The patent roll of 1290 shows that in addition to his lands in Ulster, Connaught and Munster, he had held the Isle of Man, but had surrendered it to the king.
(Munster, 1896); N.
Fischer, Geschichte der Stadt Ulm (Stuttgart, 1863); Pressel, Ulmisches Urkundenbuch (Stuttgart, 1873) and Ulm and sein Munster (Ulm, 1877); Schultes, Chronik von Ulm (Stuttgart, 1881 and 1886); Hassler, Ulms Kunstgeschichte im Mittelalter (Stuttgart, 1872); and Das rote Buch der Stadt Ulm, edited by C. Mollvo (1904).
Volk), Herzog Wilhelm von Aquitanien (Munster, 1865),; P. Paris, in Hist.
Cologne and the Westphalian towns, the most important of which were Dortmund, Soest and Munster, had long controlled this commerce but now began to feel the competition of the active traders of the Baltic, opening up that direct communication by sea from the Baltic to western Europe which became the essential feature in the history of the League.
Armagh, nor were the Irish swordsmen or soldiers transplanted into Connaught and Munster from this and some other counties.
In 1252 the countship was sold to the bishops of Munster; but their rule soon became little more than nominal, and in Emden itself the family of Abdena, the episcopal provosts and castellans, established their practical independence.
The interesting ruins of Clare Abbey, founded in 1194 by Donnell O'Brien, king of Munster, are half-way between Ennis and the village of Clare Castle.
At the same time a corps under Marshal Luxemburg, composed of Louis' German allies (Cologne and Munster) moved from Westphalia towards Over-Yssel and Groningen.
A war of manoeuvre on the middle Rhine ended in favour of the French, and the allies then turned against the territories of Cologne and Munster, while William, disappointed in his hopes of joining forces with his friends, made a bold, but in the end unsuccessful, raid on Charleroi (September-December 1672).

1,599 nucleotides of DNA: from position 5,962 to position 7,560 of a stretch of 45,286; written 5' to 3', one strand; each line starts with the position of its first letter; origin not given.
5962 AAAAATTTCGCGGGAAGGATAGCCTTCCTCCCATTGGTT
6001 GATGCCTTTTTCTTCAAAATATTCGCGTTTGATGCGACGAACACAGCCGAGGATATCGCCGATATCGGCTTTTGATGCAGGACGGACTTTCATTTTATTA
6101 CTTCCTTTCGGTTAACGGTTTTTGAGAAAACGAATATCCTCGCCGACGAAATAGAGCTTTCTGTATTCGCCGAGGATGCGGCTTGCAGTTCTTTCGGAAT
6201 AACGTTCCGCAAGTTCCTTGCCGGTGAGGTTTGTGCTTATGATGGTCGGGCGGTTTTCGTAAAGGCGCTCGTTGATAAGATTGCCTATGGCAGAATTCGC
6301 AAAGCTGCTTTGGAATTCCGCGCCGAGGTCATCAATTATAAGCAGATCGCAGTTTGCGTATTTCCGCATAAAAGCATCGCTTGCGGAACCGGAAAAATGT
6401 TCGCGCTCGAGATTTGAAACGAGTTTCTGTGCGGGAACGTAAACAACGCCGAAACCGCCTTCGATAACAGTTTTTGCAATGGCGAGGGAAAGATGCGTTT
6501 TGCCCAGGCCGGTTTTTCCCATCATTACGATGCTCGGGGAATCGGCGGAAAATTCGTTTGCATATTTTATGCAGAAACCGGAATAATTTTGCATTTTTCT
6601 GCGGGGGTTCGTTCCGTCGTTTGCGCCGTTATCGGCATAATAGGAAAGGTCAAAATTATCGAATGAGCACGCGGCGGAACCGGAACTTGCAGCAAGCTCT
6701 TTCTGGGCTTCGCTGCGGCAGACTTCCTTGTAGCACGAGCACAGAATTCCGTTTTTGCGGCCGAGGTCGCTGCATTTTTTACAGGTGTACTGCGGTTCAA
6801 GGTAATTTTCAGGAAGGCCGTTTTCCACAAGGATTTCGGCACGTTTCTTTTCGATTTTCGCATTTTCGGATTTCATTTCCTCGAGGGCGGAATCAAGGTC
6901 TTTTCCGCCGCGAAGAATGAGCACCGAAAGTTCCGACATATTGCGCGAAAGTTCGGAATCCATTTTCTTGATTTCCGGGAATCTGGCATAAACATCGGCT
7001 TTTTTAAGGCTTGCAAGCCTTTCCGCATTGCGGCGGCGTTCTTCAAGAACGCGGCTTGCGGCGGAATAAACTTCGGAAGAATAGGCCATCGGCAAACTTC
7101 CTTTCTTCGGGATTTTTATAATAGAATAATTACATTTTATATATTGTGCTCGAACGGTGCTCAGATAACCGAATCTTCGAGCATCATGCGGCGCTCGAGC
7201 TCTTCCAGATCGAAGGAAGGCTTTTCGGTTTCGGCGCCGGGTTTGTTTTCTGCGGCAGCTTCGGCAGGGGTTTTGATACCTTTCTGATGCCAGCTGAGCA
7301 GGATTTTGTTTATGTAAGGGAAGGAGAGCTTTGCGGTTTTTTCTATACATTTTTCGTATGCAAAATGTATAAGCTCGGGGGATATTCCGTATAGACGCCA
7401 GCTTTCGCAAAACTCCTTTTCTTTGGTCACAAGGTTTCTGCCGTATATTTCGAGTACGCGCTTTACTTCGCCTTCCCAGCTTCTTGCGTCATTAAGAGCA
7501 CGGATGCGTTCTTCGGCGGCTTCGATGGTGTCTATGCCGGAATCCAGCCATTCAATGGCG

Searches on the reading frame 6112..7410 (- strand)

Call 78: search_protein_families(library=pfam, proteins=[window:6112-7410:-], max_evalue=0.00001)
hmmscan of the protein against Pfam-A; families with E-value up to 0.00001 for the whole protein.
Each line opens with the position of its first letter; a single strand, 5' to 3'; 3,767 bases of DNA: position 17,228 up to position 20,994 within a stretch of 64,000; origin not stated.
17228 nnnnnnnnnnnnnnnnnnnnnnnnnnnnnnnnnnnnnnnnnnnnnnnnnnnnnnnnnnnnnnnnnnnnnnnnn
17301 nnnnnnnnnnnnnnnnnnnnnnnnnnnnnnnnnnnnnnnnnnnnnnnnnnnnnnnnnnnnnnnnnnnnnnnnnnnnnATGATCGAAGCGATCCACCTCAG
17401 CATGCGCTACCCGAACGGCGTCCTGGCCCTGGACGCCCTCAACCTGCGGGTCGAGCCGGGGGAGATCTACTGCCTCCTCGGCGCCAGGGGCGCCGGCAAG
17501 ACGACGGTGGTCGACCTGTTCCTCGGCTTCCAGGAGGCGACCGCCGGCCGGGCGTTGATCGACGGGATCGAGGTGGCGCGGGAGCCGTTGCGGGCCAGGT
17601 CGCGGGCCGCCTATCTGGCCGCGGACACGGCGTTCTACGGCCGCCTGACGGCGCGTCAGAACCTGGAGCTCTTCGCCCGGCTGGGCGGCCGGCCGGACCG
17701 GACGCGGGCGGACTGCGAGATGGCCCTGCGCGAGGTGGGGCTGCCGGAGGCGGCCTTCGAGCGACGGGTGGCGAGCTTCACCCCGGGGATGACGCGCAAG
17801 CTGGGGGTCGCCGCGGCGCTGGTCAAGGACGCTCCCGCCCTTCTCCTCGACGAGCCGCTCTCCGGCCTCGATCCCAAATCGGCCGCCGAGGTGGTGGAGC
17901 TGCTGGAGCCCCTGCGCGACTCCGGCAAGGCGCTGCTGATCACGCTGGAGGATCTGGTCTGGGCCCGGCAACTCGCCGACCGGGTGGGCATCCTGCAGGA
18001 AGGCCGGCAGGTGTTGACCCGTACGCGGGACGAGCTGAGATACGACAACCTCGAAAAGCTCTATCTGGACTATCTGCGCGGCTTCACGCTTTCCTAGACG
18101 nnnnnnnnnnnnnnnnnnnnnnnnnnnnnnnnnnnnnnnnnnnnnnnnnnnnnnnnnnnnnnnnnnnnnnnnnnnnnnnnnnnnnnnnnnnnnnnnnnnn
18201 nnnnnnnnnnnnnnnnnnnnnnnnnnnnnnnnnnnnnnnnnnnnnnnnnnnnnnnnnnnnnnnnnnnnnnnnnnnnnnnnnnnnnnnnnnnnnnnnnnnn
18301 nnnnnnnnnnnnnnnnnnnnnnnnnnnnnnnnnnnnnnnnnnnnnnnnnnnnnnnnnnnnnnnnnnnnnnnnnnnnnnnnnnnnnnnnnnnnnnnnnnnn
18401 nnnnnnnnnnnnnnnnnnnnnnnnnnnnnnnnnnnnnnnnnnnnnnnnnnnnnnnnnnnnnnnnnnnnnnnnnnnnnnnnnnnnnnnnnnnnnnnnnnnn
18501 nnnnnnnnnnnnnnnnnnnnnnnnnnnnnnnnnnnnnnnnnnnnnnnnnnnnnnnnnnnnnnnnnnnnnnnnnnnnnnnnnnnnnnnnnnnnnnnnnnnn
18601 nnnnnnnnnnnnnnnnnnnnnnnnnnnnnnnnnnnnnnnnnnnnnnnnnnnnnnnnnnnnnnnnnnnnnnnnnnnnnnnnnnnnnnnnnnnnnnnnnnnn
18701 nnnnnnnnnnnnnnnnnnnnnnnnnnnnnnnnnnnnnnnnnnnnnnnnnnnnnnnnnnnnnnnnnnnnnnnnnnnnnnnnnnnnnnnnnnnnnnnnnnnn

The troops of Cologne and Munster formed part of his army, other friends of Louis were preparing to take the field, and after a severe winter campaign, the elector, defeated in combat and manoeuvre, was forced back to the Weser, and being but weakly supported by the Imperialists, found himself compelled to make a separate peace (June 6th, 1673).
The Roman Catholics are mostly gathered around the episcopal sees of Hildesheim and Osnabruck and close to Munster (in Westphalia) on the western border, and the Jews in the towns.
Represented at the congress of Vienna by Ernest, Count Munster, the elector was granted the title of king; but the British ministers wished to keep the interests of Great Britain distinct from those of Hanover.
The revolution of that year compelled George's brother and successor, William, to dismiss Count Munster, who had been the actual ruler of the country, and to name his own brother, Adolphus Frederick, duke of Cambridge, a viceroy of Hanover; one of the viceroy's earliest duties being to appoint a commission to draw up a new constitution.
MUNSTER, a town of Germany, in the district of Upper Alsace, 16 m.
See Rathgeber, Munster-im-Gregoriental (Strassburg, 1874) and F.
Hecker, Die Stadt and das Tal zu Munster im St Gregoriental (Munster, 1890).
Munster, Germany (Capital) >>
Hugues (Munster, 18 57); O.
In 1014 Brian Boroihme, king of Munster, attacked the enemy and fought the battle of Clontarf, in which he and his son and 11,000 of his followers fell.
Thus the former duchy of Westphalia and the bishoprics of Munster and Paderborn which remained in ecclesiastical hands are almost entirely Roman Catholic, while the secularized bishopric of Minden and the former counties of Ravensberg and Mark, which fell or had fallen to Brandenburg, and the Siegen district, which belonged to Nassau, are predominantly Protestant.
The province is divided into the three governmental departments (Regierungsbezirke) of Minden, Munster and Arnsberg.